Russia makes U-turn after evicting Amnesty from Moscow office

MOSCOW (Reuters) - Human rights group Amnesty International can return to the Moscow office it was evicted from this week, a Kremlin human rights adviser said on Thursday after discussing the matter with President Vladimir Putin.

Amnesty has been a vocal critic of Russia over its bombing campaign in Syria and had said it believed the eviction might be part of an official crackdown on civil society groups.

Amnesty staff had turned up at their office in central Moscow on Wednesday morning to find the locks had been changed and the power cut off. The Moscow city government, from which Amnesty leases the premises, said it was owed rent, but the group said payments were up to date.

Mikhail Fedotov, head of the Russian Human Rights Council which formally reports to the Kremlin, told Reuters he had met Putin and discussed the matter.

“The lease has been restored completely. They (Amnesty) will be able to return to the office in the nearest future. Putin was informed of this,” Fedotov said.

Soon after that meeting took place, John Dalhuisen, Amnesty International’s Europe director, told Reuters that the group had been contacted by Vladimir Yefimov, head of the Moscow city property department, who said there may have been a mix-up.

According to Dalhuisen, Yefimov invited Amnesty for a meeting on Monday. Friday is a public holiday in Russia.

“I would say this was promising and we look forward to the meeting and resolving this issue,” Dalhuisen said.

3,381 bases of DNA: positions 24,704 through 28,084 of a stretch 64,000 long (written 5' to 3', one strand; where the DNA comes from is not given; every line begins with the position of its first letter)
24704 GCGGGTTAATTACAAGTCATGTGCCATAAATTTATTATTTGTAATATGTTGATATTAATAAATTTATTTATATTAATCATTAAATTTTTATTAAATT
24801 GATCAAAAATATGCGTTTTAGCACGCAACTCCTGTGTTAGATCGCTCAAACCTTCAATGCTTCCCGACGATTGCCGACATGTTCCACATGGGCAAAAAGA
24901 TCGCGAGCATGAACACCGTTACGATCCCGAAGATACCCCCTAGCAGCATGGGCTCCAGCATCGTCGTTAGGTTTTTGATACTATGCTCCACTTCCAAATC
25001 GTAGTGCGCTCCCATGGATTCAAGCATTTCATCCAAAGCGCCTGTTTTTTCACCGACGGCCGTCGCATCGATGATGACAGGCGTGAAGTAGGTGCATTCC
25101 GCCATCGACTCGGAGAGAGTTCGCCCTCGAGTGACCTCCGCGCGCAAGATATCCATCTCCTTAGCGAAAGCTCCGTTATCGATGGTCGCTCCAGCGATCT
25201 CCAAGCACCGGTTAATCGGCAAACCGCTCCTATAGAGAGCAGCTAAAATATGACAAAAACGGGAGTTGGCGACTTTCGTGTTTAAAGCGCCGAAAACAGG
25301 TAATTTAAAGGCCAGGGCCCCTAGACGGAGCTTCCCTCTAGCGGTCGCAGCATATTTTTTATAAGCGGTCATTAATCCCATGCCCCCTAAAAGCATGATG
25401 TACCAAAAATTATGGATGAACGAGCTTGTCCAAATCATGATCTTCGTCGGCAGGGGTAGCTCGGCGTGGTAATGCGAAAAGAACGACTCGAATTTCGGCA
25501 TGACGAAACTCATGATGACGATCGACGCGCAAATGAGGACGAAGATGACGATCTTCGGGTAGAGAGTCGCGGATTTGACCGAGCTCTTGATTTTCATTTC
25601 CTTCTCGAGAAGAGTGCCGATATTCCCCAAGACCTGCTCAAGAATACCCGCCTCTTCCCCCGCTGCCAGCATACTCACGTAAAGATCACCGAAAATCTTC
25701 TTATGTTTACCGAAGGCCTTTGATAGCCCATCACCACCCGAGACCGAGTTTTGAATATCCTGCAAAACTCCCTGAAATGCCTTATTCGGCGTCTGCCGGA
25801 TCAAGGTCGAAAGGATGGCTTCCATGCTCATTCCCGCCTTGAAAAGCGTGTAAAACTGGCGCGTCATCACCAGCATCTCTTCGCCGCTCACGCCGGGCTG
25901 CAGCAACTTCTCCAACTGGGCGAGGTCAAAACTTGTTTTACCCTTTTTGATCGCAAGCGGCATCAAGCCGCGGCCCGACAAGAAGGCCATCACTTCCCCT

Amnesty said the city authorities had been ignoring its requests for talks.

Moscow’s city property department could not immediately be reached for comment.

Amnesty, which was founded in London, frequently criticizes the Russian authorities over what it says are human rights violations. It alleges in particular that Russia and its allies have killed large numbers of civilians with air strikes on the Syrian city of Aleppo. Moscow denies this.

After news of the eviction emerged on Wednesday, the U.S. State Department expressed its concern.

Rights groups that criticize the Kremlin and receive foreign funding have come under growing pressure in Putin’s Russia.

Kremlin officials have accused some foreign-backed civil society groups of working on behalf of Western governments to foment unrest and replicate the revolutions that forced out pro-Russian leaders in several former Soviet states.

As part of the official crackdown, some non-governmental organisations have been designated as “foreign agents”, which makes them subject to intense scrutiny.

Writing by Vladimir Soldatkin and Christian Lowe; Editing by Louise Ireland